Cold plasma treatment for the microbiological safety of cabbage, lettuce, and dried figs

Hanna Lee, Jung Eun Kim, Myong Soo Chung, Sea C. Min

Research output: Contribution to journalArticlepeer-review

122 Scopus citations


Microwave-powered cold plasma treatment (CPT) was evaluated as a means to improve the microbiological safety of fresh vegetables and dried fruits. The CPT at 900W, conducted for 10min using nitrogen as a plasma-forming gas, inactivated Salmonella Typhimurium inoculated on cabbage and lettuce by approximately 1.5 log CFU/g. The CPT at 400-900W and 667Pa, conducted for 1-10min using a helium-oxygen gas mixture, inactivated Listeria monocytogenes on cabbage by 0.3-2.1 log CFU/g in a time-dependent manner (P<0.05). The Weibull model adequately described the inactivation of L.monocytogenes on cabbage by CPT. The CPT at the optimum conditions of treatment power (400 W) and time (10min) inactivated L.monocytogenes on lettuce by 1.8 ±0.2 log CFU/g. As the water activity of the dried figs increased from 0.70 to 0.93, the reductions in numbers of Escherichia coli O157:H7 and L.monocytogenes on figs increased from 0.5 to 1.3 log CFU/g and from 1.0 to 1.6 log CFU/g, respectively. The microbial inactivation by CPT increased synergistically when the pH of the figs was reduced from 6 to 4. CTPs have potential application to increase the microbiological safety of vegetables and dried fruits.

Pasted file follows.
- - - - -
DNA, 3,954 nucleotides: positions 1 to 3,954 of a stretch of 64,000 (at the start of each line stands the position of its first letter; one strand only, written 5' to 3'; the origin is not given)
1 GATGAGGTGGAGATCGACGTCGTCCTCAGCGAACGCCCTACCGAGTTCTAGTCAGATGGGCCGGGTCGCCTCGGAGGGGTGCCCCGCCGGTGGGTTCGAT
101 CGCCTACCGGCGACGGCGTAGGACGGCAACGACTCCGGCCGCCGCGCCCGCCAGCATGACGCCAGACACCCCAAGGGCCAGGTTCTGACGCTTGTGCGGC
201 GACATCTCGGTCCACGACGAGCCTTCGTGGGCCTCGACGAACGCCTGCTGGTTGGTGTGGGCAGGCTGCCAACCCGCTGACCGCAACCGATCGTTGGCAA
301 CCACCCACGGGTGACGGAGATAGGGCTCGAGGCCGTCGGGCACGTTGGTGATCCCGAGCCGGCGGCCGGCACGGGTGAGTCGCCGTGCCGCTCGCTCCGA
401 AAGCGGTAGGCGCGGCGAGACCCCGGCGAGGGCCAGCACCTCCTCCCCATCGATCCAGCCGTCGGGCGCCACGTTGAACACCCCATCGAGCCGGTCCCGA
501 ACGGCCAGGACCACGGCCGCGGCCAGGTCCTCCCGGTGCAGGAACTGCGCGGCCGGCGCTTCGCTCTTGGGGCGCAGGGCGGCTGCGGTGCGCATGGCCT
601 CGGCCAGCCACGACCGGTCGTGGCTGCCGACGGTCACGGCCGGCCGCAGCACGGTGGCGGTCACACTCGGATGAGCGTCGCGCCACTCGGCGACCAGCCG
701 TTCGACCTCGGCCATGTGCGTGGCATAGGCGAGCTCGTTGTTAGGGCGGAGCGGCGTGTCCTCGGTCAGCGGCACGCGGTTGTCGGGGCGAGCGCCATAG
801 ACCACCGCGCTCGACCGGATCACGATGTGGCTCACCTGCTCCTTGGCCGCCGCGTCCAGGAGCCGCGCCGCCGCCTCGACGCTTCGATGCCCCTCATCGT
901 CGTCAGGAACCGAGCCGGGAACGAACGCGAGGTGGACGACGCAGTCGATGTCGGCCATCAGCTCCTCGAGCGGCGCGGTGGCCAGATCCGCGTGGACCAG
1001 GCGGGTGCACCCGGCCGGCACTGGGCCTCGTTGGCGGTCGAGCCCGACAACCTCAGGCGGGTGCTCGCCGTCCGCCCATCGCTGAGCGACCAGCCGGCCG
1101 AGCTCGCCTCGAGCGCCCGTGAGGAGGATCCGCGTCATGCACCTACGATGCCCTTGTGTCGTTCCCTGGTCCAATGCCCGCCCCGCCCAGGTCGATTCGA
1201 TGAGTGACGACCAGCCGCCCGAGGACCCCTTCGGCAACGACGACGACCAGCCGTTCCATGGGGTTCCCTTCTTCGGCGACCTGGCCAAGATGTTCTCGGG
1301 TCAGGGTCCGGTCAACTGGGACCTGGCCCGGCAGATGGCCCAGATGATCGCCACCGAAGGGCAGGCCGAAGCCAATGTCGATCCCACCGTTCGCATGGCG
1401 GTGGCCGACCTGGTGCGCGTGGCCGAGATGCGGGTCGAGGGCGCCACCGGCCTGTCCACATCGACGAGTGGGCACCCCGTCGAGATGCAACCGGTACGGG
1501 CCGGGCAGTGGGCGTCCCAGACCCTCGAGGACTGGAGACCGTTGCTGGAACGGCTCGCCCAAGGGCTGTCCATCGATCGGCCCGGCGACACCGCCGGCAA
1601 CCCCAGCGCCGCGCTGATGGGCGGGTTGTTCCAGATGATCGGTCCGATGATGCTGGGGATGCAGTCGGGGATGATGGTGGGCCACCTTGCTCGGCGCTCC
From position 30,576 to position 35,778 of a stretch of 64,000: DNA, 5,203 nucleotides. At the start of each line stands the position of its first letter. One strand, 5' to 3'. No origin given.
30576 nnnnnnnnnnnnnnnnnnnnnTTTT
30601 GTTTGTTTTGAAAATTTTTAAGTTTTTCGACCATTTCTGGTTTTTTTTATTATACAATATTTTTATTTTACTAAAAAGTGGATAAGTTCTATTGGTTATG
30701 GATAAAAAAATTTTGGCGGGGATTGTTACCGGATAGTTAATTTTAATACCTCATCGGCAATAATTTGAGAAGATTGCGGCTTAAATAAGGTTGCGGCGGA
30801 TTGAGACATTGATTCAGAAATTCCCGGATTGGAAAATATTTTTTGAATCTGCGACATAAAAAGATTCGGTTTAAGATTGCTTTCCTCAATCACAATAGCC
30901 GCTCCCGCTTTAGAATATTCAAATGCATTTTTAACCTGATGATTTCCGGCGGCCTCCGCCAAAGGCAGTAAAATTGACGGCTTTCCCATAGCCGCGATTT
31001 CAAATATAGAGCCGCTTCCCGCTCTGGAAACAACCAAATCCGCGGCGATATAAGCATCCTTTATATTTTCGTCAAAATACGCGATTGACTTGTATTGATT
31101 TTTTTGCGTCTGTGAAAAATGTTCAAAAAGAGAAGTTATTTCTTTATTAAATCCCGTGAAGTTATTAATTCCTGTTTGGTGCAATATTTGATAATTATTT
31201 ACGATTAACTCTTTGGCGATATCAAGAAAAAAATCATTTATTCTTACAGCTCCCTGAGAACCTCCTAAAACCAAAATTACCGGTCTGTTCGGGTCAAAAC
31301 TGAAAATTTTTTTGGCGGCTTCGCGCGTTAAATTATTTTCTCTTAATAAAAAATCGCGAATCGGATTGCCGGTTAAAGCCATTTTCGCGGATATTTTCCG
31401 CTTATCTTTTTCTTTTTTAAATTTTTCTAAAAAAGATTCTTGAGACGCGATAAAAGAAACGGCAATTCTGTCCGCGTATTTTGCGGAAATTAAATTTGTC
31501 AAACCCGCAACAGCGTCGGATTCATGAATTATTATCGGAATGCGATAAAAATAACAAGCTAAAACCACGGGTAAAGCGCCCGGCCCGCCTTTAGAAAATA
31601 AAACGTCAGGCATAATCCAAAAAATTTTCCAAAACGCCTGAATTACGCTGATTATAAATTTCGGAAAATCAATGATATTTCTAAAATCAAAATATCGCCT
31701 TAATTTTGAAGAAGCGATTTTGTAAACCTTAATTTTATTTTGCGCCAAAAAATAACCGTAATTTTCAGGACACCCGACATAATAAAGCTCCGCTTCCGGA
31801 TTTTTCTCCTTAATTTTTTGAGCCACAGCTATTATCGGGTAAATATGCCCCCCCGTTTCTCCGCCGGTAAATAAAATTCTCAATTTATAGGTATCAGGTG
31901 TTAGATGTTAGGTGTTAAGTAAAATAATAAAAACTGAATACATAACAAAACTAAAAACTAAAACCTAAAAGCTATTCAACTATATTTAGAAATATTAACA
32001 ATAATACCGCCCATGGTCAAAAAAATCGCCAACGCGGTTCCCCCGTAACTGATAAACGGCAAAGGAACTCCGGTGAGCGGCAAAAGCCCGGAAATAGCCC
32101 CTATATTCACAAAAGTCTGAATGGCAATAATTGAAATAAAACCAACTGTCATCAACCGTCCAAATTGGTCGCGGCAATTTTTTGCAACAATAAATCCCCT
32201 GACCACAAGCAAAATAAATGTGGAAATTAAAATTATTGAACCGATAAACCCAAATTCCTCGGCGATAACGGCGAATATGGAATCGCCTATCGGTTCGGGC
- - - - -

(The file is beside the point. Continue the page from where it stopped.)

Original languageEnglish
Pages (from-to)74-80
Number of pages7
JournalFood Microbiology
StatePublished - 1 Oct 2015

Bibliographical note

Publisher Copyright:
© 2015 Elsevier Ltd.


  • Cabbage
  • Cold plasma
  • Fig
  • Food safety
  • Lettuce
  • Non-thermal processing


Dive into the research topics of 'Cold plasma treatment for the microbiological safety of cabbage, lettuce, and dried figs'. Together they form a unique fingerprint.

Cite this